In Food

The Premiere of our Chef’s Table

This May, following the earth-quenching rain, our Chefs eagerly anticipated the gifts of the garden and soil. Chef Maggie Thiel, Garden Café Manager, prepared our own gardens for a summer harvest, and Executive Chef Luke Theaker sought new ways to showcase fresh ingredients from our local purveyors.

“Spring is always such a fun time of year for cooks. We are all trying to shake off the dead of winter and eagerly searching for life in our surroundings. The vegetables that come up first are such a great sign of new life every year. Bright green Asparagus, Ramps, Fiddleheads and Peas are all spring staples in most kitchens. I love cooking this time of year. Doing a chef’s table is a great way to have focused offerings that really highlight these special ingredients,” says Chef Theaker.

Inspired by Spring in Michigan, Theaker and Thiel set off to create a thoughtful, adventurous 7-course dinner – Beacon Hill’s premiere Chef’s Table. The menu was prepared with a strong focus on seasonality, sustainability and flavor with the support of local farmers. And it wasn’t just for our residents; Theaker wanted to extend the invitation to anyone in the area that wanted to sample the flavors of the season.

“Part of our mission as a dining team at Beacon Hill is to serve our community through exceptional food and hospitality. That community is not only our residents, but our staff and neighbors as well.

The dinner unfolded like a well-paced story full of delights. Diners were introduced to starters that excited the palate, savored main-course dishes, and closed with a perfectly sweet honey dessert inspired by our local pollinators. Our dining room manager, Chelsea Moncion, crafted several non-alcoholic beverage pairings for each course.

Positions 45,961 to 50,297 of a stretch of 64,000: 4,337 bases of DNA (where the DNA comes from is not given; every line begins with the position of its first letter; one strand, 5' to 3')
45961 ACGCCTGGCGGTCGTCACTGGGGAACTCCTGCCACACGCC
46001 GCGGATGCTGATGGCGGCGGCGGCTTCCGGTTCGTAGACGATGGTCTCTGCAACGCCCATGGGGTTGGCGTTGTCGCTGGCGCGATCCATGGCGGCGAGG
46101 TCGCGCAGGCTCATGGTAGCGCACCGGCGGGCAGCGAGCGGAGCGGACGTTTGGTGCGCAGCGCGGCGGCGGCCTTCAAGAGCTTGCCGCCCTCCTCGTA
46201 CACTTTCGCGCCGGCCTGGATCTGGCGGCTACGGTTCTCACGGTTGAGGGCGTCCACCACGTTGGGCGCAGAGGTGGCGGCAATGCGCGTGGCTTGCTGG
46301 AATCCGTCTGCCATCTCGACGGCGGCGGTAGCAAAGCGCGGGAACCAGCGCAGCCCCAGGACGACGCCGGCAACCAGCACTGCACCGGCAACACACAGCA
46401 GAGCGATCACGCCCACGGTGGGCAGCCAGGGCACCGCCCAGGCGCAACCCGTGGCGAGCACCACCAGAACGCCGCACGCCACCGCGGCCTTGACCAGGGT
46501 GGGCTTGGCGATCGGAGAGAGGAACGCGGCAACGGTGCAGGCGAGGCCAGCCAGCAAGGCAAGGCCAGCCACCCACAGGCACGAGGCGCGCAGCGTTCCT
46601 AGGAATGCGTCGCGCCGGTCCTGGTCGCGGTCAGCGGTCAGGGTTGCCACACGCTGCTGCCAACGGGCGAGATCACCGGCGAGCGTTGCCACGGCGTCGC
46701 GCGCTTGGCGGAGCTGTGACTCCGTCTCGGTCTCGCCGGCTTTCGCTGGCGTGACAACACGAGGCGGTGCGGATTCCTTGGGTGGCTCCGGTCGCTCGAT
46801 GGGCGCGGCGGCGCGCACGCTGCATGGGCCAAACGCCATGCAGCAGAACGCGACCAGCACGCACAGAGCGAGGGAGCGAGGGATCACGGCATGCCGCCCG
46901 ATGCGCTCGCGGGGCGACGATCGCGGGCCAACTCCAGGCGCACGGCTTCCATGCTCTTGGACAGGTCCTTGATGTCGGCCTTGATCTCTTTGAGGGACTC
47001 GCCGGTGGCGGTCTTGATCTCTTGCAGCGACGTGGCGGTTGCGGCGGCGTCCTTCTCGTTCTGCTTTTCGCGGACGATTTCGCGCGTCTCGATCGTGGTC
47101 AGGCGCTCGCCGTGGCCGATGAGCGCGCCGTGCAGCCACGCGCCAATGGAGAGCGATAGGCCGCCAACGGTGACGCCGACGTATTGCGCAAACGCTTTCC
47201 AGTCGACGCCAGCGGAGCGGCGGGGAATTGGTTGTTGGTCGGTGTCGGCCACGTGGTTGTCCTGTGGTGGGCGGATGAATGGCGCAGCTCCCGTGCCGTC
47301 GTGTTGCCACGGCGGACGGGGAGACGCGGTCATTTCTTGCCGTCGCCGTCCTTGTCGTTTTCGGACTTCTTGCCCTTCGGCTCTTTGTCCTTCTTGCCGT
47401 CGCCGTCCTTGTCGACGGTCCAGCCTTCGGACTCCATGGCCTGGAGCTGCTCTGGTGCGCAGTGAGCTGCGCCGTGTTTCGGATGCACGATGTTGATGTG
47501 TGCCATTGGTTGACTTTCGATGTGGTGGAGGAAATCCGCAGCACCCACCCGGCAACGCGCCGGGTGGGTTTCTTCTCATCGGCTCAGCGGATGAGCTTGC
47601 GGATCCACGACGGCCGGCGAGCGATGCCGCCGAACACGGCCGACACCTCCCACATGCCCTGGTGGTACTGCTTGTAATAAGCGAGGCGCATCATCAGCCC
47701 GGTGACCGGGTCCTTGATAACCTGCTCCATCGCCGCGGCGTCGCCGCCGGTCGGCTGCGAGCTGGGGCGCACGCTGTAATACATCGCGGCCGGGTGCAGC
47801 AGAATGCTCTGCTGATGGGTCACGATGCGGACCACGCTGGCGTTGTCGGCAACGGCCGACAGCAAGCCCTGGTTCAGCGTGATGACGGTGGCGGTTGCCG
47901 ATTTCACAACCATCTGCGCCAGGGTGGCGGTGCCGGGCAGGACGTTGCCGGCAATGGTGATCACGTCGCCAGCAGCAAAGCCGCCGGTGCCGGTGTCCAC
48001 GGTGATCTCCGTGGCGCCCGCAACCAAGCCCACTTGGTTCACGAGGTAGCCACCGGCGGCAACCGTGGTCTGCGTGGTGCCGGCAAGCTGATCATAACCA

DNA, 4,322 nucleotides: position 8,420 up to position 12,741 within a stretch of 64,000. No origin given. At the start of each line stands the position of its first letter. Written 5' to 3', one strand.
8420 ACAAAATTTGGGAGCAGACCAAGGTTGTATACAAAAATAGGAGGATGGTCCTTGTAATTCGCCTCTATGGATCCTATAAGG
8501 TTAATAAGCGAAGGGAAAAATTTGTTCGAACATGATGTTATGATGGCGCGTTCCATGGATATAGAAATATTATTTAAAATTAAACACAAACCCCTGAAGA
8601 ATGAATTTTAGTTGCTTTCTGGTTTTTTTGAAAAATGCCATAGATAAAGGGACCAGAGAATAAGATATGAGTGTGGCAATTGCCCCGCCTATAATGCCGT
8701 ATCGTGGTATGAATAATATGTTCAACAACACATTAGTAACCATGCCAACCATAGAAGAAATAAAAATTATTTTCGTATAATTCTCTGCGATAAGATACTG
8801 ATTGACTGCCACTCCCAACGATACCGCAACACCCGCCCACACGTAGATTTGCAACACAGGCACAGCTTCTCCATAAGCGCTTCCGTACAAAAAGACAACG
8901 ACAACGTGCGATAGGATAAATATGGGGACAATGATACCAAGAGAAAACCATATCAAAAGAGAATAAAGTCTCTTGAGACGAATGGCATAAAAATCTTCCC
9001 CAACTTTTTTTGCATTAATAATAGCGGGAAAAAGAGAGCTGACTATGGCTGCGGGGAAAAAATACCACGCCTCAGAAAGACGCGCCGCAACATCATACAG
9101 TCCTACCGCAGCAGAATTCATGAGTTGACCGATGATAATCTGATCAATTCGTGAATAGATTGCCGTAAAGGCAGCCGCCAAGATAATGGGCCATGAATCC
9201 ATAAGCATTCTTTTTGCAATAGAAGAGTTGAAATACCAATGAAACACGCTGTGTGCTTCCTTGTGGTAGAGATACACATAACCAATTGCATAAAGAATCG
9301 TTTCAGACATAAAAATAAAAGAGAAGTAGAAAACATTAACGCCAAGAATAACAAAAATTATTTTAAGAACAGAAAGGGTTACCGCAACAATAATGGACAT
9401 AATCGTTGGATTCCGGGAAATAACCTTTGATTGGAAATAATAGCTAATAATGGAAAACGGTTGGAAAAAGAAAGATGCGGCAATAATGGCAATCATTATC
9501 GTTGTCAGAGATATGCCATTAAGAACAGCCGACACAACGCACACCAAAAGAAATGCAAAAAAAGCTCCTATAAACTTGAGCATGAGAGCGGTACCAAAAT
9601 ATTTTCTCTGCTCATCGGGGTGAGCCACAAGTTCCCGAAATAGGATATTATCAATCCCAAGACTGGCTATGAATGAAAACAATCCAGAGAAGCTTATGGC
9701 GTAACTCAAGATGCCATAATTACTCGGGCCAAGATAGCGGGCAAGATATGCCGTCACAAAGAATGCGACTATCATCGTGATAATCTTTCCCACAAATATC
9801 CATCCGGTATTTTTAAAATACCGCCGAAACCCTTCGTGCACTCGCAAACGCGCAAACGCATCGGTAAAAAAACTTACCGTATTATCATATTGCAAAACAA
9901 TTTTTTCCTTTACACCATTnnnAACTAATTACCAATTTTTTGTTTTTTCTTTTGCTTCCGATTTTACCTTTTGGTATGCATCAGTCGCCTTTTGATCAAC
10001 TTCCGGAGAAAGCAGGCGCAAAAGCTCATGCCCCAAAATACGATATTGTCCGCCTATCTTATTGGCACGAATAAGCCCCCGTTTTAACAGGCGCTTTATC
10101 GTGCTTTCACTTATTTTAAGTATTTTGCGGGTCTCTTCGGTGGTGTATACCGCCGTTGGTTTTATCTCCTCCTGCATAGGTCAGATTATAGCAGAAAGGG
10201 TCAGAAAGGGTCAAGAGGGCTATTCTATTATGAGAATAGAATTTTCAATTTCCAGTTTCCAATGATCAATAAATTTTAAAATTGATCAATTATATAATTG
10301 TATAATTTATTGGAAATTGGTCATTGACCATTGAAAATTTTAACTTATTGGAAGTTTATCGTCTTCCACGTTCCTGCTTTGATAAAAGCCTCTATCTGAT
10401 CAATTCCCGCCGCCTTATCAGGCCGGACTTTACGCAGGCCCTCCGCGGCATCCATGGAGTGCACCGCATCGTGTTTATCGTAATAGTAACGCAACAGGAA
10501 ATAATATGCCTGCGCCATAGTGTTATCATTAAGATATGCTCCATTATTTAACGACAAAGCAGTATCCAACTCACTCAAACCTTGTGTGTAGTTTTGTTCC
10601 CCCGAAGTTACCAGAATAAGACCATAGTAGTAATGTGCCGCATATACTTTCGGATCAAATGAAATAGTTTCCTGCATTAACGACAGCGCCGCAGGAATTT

“We were able to get incredible ingredients including Honey, Ramps, Swiss Chard, Kale and Mushrooms all locally from within 25 miles of Beacon Hill.”

Tepache, shrubs and other juices were created in-house for our non-alcoholic (NA) cocktails. Locally made NA spirits were utilized as well including a whiskey for a Midnight Manhattan, rum for a tepache mai thai, and brut champagne for our spritz. Freshly caught from the day before, Fjord Trout was flown in that morning for our dinner which we lightly smoked and served the same day.

Ramps were foraged locally and served multiple ways including pureed in a gazpacho, pickled in a salad and dried and turning into a finishing powder.

Locally cultivated honey was churned into ice cream, made into a tuile, and fermented for a tonic aperitif.


The next Chef’s Table is set for early September – keep your eyes open for more details later this summer!

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